Norepinephrine has a role in the pathophysiology of PTSD. Higher norepinephrine cerebrospinal fluid concentrations have been found in patients with PTSD and are associated with greater severity of PTSD symptoms.8 This increased central nervous system noradrenergic state contributes to the disruption of normal rapid eye movement sleep, in turn contributing to nightmares.9 Thus, blocking postsynaptic adrenergic receptors is a possible pharmacologic approach to the treatment of PTSD-associated nightmares.
Prazosin is a lipid-soluble α1-adrenergic receptor antagonist that crosses the blood-brain barrier and decreases the sympathetic outflow in the brain. It has been approved by the US Food and Drug Administration for treatment of hypertension but is seldom used today as an antihypertension medication because of the numerous other preferred antihypertension drugs available. However, prazosin has been studied off-label for treatment of trauma-associated nightmares. It has been recommended for treatment of PTSD-associated nightmares, with a level A recommendation supported by a substantial amount of high-quality evidence.2 The 2010 Veterans Administration (VA)/Department of Defense Clinical Practice Guideline for Management of Post-Traumatic Stress recommends that clinicians provide prazosin to treat sleep disorders and nightmares with a level B strength of recommendation, on the basis of at least fair evidence that the intervention improves health outcomes and that benefits outweigh harm.10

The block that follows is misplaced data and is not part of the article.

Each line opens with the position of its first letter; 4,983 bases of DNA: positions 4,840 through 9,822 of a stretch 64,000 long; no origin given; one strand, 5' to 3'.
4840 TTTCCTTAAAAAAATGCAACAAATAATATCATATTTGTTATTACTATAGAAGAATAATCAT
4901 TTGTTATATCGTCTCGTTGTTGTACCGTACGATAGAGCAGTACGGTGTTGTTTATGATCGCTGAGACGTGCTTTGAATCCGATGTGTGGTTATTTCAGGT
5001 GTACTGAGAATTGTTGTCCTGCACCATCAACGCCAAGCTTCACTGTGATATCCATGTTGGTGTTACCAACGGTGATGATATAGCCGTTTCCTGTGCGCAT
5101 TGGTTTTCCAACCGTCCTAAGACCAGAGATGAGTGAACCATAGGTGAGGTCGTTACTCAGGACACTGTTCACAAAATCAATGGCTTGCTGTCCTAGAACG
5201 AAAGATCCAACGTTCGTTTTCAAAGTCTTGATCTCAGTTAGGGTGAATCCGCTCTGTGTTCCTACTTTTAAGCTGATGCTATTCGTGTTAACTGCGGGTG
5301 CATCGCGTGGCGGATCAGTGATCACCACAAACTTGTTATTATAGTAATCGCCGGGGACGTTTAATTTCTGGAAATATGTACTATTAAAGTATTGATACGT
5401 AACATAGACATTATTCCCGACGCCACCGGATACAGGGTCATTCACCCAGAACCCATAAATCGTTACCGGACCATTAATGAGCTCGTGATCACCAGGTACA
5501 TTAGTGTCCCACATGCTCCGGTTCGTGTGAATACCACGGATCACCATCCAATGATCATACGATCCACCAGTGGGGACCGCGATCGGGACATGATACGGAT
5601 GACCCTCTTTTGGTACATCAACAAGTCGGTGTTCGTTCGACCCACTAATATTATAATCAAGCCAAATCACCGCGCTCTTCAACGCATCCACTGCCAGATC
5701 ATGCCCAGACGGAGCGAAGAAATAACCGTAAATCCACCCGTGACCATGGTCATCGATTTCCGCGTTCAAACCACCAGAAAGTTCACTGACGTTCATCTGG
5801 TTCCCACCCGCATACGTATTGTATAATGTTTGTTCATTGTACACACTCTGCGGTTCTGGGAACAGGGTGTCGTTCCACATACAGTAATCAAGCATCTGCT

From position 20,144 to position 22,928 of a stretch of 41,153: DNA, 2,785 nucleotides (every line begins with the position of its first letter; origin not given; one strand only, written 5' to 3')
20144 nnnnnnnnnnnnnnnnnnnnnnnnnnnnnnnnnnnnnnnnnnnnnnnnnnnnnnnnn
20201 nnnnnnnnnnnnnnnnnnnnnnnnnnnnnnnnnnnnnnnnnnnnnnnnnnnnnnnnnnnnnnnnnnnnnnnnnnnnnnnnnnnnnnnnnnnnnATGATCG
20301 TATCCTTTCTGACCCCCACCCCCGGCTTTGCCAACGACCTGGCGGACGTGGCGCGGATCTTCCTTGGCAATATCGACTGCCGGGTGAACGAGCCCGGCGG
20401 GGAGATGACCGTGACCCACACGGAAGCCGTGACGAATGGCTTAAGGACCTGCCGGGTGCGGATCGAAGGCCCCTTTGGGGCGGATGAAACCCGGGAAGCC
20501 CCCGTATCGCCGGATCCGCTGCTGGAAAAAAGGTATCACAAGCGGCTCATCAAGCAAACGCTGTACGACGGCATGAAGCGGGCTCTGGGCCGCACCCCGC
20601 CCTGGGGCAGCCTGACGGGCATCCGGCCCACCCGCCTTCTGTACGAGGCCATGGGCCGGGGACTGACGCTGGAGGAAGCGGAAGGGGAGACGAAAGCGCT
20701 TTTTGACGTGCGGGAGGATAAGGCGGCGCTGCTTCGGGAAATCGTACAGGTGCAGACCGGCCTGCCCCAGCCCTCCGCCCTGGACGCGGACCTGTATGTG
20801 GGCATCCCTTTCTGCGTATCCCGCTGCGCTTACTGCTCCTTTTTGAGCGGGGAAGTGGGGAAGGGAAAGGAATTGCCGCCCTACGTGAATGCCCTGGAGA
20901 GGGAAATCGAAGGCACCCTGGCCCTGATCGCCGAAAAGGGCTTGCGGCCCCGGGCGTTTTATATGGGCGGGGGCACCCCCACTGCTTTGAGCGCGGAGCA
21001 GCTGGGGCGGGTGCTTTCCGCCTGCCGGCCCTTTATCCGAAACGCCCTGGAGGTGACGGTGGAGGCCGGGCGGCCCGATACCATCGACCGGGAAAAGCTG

On the basis of VA-associated studies and diffusion of knowledge, awareness of prazosin for treatment of PTSD-associated nightmares is increasing.11 The objective of the present systematic review was to evaluate and update the evidence for the use of prazosin in the treatment of nightmares, regardless of PTSD diagnosis. Other pharmacologic and psychological treatments of nightmares exist but are not in the scope of this focused review.2